Epidemic Hysteria

Epidemic hysteria is also known as , epidemic hysteria, mass psychogenic illness, or collective obsessional behavior. This psychiatric condition is manifested in various forms such as laughing, dancing, fainting, and having skin rashes. Simon Wessely, a British psychiatrist, suggested that this phenomenon has five general characteristics: sudden appearance of abnormal behavior which cannot be attributed to physical illness, manifested by a group of people who would not normally engage in such deviancy, does not include deliberate provocation such as those observed in religious practices, does not include practices meant to achieve a goal such as fashion crazes and riots, and the relationship between the affected individuals must not be purely coincidental as they belong to a particular community or group. Wessely furthered that women are more prone to epidemic hysteria as they are often exposed to more stressors than men. The hypothesized causes include widespread anxiety, the ability of the brain to make the body believe that it is suffering from a particular sickness, and socio-emotional pressures.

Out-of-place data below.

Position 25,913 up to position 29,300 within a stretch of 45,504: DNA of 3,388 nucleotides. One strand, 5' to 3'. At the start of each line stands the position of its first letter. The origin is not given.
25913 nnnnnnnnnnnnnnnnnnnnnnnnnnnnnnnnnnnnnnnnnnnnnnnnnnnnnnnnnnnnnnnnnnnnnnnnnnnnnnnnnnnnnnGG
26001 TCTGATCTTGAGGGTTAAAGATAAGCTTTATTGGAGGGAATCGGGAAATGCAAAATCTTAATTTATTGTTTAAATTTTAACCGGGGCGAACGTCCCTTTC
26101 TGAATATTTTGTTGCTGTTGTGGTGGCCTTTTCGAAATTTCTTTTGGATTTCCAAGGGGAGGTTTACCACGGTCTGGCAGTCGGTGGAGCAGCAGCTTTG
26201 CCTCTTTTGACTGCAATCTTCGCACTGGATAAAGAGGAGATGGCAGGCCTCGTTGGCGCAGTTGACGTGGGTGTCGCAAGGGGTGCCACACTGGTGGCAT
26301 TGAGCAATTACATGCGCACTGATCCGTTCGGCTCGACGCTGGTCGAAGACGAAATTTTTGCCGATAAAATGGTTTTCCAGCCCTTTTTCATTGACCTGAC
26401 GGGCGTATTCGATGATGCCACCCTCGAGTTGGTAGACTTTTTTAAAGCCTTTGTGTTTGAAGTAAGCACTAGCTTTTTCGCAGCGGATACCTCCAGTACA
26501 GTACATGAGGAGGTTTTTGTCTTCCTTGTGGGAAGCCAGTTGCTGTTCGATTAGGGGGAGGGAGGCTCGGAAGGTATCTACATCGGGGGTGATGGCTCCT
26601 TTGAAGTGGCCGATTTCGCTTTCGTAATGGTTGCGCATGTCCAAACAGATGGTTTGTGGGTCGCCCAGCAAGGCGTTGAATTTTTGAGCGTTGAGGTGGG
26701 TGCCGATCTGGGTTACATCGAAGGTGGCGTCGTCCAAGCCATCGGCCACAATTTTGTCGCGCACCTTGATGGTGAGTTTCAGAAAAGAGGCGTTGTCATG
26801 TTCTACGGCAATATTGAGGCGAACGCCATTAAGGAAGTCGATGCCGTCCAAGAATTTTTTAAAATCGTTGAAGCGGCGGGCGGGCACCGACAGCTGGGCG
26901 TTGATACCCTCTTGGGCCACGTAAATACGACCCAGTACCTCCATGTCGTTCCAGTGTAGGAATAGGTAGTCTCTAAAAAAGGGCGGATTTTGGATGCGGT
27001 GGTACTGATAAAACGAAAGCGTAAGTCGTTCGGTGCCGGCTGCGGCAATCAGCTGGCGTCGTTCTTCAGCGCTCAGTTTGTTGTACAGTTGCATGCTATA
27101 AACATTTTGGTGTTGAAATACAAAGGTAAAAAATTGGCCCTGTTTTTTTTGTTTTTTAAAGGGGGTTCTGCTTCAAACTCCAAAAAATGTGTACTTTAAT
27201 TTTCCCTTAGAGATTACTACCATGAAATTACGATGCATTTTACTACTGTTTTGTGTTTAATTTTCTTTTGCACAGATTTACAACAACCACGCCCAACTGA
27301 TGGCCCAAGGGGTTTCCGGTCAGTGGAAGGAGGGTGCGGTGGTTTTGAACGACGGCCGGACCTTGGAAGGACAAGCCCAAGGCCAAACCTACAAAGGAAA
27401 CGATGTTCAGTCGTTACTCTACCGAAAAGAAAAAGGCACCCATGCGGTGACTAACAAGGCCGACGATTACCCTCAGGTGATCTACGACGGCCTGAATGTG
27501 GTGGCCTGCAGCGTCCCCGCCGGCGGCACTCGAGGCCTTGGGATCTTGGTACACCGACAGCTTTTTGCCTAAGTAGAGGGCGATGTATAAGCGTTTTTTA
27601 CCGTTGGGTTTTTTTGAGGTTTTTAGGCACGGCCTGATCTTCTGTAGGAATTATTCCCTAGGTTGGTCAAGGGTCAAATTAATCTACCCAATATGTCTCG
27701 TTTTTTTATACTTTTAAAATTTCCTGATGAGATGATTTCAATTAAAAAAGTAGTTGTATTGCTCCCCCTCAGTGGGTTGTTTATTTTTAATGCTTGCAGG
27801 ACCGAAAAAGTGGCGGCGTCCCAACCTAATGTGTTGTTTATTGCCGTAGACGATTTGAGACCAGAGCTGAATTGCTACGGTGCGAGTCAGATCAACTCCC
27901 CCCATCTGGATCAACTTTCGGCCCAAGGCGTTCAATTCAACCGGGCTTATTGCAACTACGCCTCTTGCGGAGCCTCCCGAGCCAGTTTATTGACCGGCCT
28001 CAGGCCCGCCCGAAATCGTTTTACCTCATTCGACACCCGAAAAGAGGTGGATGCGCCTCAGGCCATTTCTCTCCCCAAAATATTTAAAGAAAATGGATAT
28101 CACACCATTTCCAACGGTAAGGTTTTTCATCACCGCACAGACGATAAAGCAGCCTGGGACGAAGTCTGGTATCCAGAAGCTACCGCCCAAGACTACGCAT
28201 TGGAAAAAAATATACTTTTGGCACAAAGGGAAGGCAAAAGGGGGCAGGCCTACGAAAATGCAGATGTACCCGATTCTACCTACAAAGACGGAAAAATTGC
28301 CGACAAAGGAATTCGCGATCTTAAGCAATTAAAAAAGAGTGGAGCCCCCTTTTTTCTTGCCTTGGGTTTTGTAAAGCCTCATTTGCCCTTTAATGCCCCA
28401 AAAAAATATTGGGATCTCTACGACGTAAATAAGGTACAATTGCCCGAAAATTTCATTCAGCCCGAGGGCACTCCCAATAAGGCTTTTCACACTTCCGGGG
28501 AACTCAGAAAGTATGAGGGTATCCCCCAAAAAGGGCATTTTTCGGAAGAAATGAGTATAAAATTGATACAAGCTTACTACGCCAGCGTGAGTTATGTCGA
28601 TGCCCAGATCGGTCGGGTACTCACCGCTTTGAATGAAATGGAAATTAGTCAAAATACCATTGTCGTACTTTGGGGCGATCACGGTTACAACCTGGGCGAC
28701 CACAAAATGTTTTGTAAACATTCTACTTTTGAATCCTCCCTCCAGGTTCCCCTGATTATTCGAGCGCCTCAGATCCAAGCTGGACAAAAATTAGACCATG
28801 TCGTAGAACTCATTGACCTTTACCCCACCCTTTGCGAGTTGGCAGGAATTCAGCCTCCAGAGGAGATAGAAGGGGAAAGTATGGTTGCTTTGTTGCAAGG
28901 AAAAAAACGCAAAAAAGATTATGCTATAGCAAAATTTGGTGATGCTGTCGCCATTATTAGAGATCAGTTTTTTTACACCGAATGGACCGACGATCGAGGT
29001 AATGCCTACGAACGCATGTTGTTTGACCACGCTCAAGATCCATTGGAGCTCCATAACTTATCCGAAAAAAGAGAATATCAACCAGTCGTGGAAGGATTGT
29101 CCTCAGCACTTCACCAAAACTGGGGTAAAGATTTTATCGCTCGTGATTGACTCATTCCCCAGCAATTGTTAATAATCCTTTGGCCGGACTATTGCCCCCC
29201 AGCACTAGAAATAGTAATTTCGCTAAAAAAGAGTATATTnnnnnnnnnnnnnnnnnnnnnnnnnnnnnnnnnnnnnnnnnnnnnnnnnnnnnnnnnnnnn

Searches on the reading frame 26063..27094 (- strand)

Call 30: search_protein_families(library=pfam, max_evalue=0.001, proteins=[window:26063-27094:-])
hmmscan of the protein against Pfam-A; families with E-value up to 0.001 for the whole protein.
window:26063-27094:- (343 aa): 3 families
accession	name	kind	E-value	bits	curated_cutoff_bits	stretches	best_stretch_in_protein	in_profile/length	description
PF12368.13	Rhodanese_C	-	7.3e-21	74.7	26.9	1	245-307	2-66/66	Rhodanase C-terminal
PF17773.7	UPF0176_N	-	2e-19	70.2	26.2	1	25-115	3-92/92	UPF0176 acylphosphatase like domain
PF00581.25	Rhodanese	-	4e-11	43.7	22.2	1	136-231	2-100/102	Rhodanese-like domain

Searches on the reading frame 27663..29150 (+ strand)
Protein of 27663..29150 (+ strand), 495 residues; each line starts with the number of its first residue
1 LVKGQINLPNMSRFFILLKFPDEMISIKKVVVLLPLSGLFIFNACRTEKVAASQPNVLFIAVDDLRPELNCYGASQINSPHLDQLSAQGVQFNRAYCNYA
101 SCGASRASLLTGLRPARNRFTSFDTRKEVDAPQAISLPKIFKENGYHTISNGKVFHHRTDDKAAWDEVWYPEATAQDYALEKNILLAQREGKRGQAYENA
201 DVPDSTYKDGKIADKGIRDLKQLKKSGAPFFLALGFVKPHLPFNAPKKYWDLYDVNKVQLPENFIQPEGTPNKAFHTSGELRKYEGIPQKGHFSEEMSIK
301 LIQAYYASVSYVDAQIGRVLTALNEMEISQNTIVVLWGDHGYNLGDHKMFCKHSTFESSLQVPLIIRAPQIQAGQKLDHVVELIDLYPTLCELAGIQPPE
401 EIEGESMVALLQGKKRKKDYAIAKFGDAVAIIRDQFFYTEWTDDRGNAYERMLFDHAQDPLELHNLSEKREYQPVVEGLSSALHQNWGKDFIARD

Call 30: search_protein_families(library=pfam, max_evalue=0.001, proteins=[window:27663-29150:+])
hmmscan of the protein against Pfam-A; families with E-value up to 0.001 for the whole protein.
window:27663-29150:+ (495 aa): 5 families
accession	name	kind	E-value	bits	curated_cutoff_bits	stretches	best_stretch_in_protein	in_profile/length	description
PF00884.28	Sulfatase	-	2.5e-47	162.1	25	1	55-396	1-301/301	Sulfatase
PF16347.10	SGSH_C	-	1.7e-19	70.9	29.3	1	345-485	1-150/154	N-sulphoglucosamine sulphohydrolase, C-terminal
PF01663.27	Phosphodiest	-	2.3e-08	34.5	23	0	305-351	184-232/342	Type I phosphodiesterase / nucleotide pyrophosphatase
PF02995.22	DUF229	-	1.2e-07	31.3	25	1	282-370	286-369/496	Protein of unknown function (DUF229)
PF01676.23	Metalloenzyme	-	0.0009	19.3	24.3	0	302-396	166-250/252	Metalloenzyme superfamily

There have been various accounts of mass hysteria throughout history. In the middle ages, a nun in Germany repeatedly bit other nuns and this biting epidemic spread to other nuns, through other convents even as far as Holland and Italy. In 1894, 60 students in Montreal suffered from seizures for two months. In 1939, a girl in Bellevue, Louisiana manifested a leg twitch which spread to her friends over several weeks. In September 2018, 106 passengers who flew from Dubai to New York were coughing, sneezing, and vomiting. Physicians concluded that only some of them merely had the common flu while the others believed that they were also sick after observing the symptoms of the other passengers.

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